The name comes from the tax-collecting practices of John Morton, Archbishop of Canterbury and Lord Chancellor under Henry VII.He reasoned that anyone who was living extravagantly was rich, and so could afford high taxes, whereas anyone who was living frugally had saved a lot, and so could afford high taxes.
Compare Xanatos Gambit, where this is weaponized in a specific type of plan and often used by The Chessmaster.Neurons normally generate electrochemical impulses that act on other neurons, glands, and muscles to produce human thoughts, feelings, and actions.In epilepsy, the normal pattern of neuronal activity becomes disturbed, causing strange sensations, emotions, and behavior, or sometimes convulsions, muscle spasms, and loss of consciousness.This is a lot easier today what with electronic payment systems; obviously it was much harder in Morton's day. Thomas Hobson — who lived about half a century after Morton — leased horses, and, having noticed that, given a real choice, his customers tended to pick the same horses over and over again, leaving them seriously over-used while leaving others almost completely unexercised, he had customers automatically assigned the one nearest the door rather than let them pick, so all the horses would be used and exercised equally.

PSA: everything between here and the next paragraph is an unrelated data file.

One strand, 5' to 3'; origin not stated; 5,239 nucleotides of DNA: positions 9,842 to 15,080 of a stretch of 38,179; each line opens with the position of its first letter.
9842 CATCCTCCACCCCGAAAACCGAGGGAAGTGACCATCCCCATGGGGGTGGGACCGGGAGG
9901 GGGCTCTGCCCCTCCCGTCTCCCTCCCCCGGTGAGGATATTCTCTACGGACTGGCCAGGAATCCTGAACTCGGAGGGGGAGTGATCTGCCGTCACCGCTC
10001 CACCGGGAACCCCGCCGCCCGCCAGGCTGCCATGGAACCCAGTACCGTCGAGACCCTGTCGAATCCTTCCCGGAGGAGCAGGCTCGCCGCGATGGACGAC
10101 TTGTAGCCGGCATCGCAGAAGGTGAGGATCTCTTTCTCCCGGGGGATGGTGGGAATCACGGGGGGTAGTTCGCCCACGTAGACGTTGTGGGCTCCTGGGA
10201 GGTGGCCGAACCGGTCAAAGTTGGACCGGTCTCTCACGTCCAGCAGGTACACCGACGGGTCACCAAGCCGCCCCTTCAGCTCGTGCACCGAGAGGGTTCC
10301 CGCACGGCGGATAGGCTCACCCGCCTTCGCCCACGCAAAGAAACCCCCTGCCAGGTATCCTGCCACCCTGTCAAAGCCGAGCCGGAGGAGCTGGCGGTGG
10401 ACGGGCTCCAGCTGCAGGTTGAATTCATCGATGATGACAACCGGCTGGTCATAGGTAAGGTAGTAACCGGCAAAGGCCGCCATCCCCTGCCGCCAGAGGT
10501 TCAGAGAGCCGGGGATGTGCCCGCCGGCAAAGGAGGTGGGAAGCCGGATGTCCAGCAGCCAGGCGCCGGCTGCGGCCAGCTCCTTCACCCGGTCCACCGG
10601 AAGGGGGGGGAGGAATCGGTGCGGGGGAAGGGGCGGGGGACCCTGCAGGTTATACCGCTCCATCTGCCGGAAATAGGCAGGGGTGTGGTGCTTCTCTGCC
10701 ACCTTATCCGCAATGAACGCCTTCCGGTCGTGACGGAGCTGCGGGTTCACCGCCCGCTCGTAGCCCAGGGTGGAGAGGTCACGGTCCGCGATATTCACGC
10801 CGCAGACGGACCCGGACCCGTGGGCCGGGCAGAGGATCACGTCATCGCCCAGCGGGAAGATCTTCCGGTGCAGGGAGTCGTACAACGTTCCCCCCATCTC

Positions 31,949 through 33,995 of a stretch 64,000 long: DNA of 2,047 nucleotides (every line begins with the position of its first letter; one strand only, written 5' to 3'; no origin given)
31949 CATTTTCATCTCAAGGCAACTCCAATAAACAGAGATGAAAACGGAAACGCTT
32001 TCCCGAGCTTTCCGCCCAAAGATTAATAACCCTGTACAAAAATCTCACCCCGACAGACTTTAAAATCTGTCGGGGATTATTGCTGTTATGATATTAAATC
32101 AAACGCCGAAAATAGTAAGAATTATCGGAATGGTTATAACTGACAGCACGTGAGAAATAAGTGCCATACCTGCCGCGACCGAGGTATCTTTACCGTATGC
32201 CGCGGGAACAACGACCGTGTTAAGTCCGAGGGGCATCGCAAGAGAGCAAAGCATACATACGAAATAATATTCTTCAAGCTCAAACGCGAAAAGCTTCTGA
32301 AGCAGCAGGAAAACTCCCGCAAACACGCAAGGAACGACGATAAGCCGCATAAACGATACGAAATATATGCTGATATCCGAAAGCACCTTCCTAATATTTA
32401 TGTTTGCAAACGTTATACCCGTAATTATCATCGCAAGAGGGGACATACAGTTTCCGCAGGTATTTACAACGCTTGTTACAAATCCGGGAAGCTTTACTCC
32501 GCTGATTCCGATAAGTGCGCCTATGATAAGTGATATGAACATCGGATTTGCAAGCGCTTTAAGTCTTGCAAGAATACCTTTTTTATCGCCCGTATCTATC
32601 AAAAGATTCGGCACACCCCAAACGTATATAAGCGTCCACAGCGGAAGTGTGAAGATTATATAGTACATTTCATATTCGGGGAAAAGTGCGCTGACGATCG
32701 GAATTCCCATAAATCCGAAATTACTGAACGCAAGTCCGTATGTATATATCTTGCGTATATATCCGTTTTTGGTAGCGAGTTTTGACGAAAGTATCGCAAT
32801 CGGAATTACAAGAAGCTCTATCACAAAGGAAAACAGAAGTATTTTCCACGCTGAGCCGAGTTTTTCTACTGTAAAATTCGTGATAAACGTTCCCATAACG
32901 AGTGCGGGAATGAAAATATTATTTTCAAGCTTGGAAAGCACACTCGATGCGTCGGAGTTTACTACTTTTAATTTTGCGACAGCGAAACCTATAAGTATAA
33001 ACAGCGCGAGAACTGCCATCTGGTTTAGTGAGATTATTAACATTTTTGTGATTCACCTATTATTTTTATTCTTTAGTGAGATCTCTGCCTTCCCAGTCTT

The customer's choice was "Take it (the horse assigned) or leave it (don't get any horse)." A Hobson's choice is a false choice because there's only one real option if you're in need of the thing being offered.
See also Sadistic Choice, which similarly forces characters to choose between two untenable choices, except that each leads to a different undesirable outcome.